A Child-Proof Explanation of the Easter Bunny Tradition

Before heading out for an Easter Egg hunt with your kids, don’t you ever wonder where this unusual tradition comes from? 

A Swiss children’s song goes:

Ig ha n em Has es Näschtli gmacht
im Bungert hinderem Garte;
es si die schönschte Blümli dra,
es si dei schönschte Blüemli dra,
die fyne und die zarte…

s het s niemer as mys Mueti gseh,
s het gseit, er wärd s scho finde,
wenn är dur s Dörfli abe göih
zu dene brave Chinde ….

(roughly translated)

I made a little nest for the hare
in the nursery behind the garden;
i’ve picked the most beautiful flowers,
i’ve picked the most beautiful flowers,
the very pretty and delicate ones…

no one else saw it aside from my mother,
she said, he will surely find it,
when he passes through town,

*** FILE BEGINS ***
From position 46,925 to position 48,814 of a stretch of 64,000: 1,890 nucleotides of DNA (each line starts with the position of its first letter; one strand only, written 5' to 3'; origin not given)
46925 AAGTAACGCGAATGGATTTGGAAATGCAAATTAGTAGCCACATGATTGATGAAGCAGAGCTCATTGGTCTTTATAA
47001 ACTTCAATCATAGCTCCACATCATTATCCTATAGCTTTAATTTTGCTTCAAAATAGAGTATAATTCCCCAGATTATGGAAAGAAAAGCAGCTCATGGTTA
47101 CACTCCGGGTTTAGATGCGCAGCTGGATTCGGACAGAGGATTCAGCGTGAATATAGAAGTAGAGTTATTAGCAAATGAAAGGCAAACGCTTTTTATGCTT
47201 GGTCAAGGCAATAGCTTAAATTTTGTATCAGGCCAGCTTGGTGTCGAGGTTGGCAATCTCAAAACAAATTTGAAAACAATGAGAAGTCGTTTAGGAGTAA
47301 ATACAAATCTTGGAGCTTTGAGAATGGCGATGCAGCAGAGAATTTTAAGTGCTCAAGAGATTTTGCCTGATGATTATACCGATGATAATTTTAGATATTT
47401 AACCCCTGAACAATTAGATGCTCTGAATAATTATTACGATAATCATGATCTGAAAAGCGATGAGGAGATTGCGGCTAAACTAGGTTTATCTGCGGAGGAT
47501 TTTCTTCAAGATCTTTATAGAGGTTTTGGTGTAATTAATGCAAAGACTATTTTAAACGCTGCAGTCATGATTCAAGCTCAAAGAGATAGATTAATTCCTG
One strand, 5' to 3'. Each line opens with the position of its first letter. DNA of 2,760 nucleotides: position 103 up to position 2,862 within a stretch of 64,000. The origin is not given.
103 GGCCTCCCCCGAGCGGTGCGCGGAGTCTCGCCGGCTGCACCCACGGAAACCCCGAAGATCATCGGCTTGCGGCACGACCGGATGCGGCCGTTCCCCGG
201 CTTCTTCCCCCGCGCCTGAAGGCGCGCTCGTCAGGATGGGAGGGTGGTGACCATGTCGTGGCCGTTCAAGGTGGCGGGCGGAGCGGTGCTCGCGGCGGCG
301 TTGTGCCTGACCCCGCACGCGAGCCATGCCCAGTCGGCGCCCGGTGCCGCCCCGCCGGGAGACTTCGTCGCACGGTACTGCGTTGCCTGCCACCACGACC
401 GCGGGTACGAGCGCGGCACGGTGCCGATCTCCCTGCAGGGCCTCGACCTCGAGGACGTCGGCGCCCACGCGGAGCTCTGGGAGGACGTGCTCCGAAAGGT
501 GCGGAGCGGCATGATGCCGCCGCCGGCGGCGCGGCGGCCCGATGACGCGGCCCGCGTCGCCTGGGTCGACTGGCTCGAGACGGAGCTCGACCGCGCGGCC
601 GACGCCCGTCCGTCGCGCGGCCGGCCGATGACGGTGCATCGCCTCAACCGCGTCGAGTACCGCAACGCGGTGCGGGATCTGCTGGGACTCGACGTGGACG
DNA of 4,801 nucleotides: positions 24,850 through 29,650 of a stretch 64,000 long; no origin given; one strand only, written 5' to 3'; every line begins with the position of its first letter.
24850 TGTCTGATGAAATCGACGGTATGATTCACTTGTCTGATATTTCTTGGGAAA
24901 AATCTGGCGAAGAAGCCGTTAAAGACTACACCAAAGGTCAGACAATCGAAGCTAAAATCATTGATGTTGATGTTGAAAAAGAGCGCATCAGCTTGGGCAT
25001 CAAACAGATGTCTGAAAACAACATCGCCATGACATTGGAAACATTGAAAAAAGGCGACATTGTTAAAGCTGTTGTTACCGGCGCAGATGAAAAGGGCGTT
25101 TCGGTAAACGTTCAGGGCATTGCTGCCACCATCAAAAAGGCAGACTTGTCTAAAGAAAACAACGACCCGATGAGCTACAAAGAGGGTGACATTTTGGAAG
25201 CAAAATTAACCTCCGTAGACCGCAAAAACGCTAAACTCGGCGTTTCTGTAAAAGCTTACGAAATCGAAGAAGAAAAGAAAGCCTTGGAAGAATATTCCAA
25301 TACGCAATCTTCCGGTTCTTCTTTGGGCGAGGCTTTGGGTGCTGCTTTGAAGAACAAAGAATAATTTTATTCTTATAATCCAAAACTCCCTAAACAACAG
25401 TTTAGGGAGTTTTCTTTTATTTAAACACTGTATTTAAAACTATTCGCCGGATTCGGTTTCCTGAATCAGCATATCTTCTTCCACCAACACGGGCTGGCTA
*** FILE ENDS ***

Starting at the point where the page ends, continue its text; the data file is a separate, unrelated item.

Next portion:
to come to the kindest children.

The other day, the preschooler asked me when the Oschterhäsli (“osh-ter-hasli”) will come to bring the Easter Eggs. They’ve been handcrafting nests in the playgroup in preparation for the coming of Easter, so he wanted to know when he could set out his nest like the child in the song, for the Easter Bunny to fill. I said he’ll come next week for sure, but you have to be nice! Oh sure, he nodded, and already the next question followed, but why will he bring eggs?  Why? Now I was stumped. I said, because it’s Easter! (trying to make a quick escape). But really, that made me wonder, Why indeed?

Click here to read the rest of this article on Newlyswissed Online Magazine

 

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This was last year’s favorite treat, a baby bunny with a pacifier, just in time for the real Easter baby that arrived a few weeks later, our second son!

For more adorable Swiss chocolate photos, check out the gallery of Easter Chocolate Madness! 🐰

 

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